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  HOME | World (Click here for more)

AI Accuses Myanmar Army of Committing War Crimes against Minorities

YANGON, Myanmar – Amnesty International accused on Wednesday the Myanmar military of committing war crimes during its offensive against the Arakan Army in the western part of the country, after the government’s order to crush the armed group.

In a new report, the non-profit said that in the last few months Myanmar soldiers have killed and wounded civilians in indiscriminate attacks in Rakhine state, the same area where the Army in 2017 carried out an offensive against the mostly-Muslim Rohingya minority group, an operation the United Nations said showed evidence of genocidal intent.

In the report, titled “No one can protect us: War crimes and abuses in Myanmar’s Rakhine State,” AI also denounces atrocities committed by the Arakan Army, such as abductions and intimidation, but accuses the Myanmar military of committing human rights violations such as extrajudicial executions, arbitrary arrests, torture and other ill-treatment, and enforced disappearances.

“Less than two years since the world outrage over the mass atrocities committed against the Rohingya population, the Myanmar military is again committing horrific abuses against ethnic groups in Rakhine State,” Nicholas Bequelin, AI’s regional director for East and Southeast Asia, said in a statement.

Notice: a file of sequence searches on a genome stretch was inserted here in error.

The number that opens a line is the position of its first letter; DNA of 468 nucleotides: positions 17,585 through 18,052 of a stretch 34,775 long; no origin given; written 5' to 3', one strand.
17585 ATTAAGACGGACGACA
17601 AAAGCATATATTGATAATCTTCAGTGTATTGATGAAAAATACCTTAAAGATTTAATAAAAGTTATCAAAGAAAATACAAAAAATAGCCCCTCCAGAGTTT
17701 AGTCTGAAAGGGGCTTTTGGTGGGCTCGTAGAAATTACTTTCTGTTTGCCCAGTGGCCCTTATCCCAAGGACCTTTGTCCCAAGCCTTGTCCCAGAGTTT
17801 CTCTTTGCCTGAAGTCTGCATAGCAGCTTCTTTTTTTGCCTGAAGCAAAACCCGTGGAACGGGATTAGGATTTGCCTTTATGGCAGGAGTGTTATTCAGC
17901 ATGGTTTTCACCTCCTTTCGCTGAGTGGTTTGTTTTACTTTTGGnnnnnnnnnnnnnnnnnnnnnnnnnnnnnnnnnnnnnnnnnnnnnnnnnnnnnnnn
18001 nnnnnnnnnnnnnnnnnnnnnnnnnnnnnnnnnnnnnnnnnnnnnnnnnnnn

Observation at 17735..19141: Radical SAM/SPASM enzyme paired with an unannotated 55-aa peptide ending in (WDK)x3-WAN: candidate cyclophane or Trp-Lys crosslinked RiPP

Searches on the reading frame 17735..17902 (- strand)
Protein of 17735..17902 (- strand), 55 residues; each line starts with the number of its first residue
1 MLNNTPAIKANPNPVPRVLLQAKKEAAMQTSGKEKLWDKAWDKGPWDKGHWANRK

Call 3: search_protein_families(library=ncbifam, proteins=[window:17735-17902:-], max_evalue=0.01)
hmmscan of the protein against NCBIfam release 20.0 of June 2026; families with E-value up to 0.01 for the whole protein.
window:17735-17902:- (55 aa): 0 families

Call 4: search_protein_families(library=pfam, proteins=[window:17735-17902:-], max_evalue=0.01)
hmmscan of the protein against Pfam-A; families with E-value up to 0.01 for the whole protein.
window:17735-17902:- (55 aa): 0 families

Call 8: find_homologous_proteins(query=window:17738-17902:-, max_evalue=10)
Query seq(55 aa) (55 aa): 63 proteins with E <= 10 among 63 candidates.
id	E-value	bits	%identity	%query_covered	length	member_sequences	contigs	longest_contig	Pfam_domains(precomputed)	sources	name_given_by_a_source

“The new operations in Rakhine State show an unrepentant, unreformed and unaccountable military terrorizing civilians and committing widespread violations as a deliberate tactic,” he added.

Bequelin criticized the Myanmar government, led by Nobel Peace Prize laureate Aung San Suu Kyi, for remaining silent about the abuses and asked the UN Security Council to impose a comprehensive arms embargo on Myanmar and to refer the situation in the country to the International Criminal Court.

AI’s report is based on 81 interviews, 54 of which were conducted on the ground in Rakhine, with people of different ethnicities and religions.

The Arakan Army, one of the various rebel groups engaged in armed conflict in Myanmar, was formed in 2009 by students of the Rakhine ethnic group – which is predominantly Buddhist, like 90 percent of the country’s population, and forms the majority in the state – and currently has around 7,000 fighters.

More than 20,000 people have been displaced in the last four months owing to clashes between the guerrilla group and the military, according to the UN.

These are in addition to at least 128,000 displaced Rohingyas, who are not recognized as citizens by Myanmar and have been living in camps since 2012 after sectarian violence broke out with the Rakhine inhabitants.

Hostilities between the Myanmar military and the Arakan Army have continued after the former’s offensive against Rohingya insurgents, which, in 2017, led around 723,000 people from this minority to flee to Bangladesh, where they are living in the world’s largest refugee camp.

The Myanmar government, which has signed ceasefire agreements and engaged in peace talks with other guerrilla groups of ethnic minorities, refuses to negotiate with the Arakan Army, which it considers a terrorist group.


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